Definition: The magnetic permeability is defined as the property of the material to allow the magnetic line of force to pass through it. In other words, the magnetic material can support the development of the magnetic field.
The magnetic line of force is directly proportional to the conductivity of the material. Their SI unit is Henry per meter (H/M or Hm2) or newton per ampere square (N-A2).
The magnetic permeability of the material is directly proportional to the number of lines passing through it. The permeability of the air or vacuum is represented by μ0 which is equal to 4π×17-7 H/m. The permeability of air or vacuum is very poor. μ represents the magnetic permeability.
Consider the soft iron ring is placed inside the magnetic field shown above. The most of the magnetic line of force passes through the soft iron ring because the ring provides the easy path to the magnetic lines. This shows that the magnetic permeability of the iron is much more than the air or the permeability of air is very poor.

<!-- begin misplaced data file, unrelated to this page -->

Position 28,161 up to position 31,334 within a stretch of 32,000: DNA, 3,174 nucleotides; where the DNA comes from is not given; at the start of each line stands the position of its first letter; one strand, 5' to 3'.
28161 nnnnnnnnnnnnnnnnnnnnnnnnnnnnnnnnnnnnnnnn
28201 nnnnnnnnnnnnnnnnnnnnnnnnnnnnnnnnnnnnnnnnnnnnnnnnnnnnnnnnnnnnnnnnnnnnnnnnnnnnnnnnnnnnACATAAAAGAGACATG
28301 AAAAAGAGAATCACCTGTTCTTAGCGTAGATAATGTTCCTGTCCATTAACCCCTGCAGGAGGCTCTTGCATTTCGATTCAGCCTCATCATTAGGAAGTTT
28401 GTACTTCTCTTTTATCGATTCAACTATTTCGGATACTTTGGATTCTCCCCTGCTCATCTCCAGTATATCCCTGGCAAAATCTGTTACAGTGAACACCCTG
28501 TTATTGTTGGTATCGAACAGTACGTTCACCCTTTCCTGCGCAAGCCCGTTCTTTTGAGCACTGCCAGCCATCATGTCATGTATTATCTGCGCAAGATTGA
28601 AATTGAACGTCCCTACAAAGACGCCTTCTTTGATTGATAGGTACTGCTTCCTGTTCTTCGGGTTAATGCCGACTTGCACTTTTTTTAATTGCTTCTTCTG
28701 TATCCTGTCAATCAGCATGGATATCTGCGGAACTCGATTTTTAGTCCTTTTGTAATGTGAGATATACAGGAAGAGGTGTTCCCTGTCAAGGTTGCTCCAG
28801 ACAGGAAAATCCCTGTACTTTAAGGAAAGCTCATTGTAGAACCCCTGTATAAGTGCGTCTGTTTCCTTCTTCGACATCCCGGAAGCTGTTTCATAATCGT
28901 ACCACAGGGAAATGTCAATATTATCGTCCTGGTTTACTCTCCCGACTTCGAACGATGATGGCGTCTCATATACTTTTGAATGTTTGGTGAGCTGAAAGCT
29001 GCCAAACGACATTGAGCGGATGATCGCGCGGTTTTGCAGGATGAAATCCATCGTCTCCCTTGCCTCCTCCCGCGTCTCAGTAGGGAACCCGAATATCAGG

The permeability of the material is equal to the ratio of the field intensity to the flux density of the material. It is expressed by the formula shown below.
Where, B – magnetic flux density
H – magnetic field intensity
Relative Permeability – The relative permeability of the material is the comparison of the permeability concerning the air or vacuum. The actual permeability of the air or vacuum is very poor as compared to the absolute permeability.
The relative permeability of the material is the ratio of the permeability of any medium to the permeability of air or vacuum. It is expressed as
The relative permeability of the air and the non-magnetic material is one (u0/u0 = 1).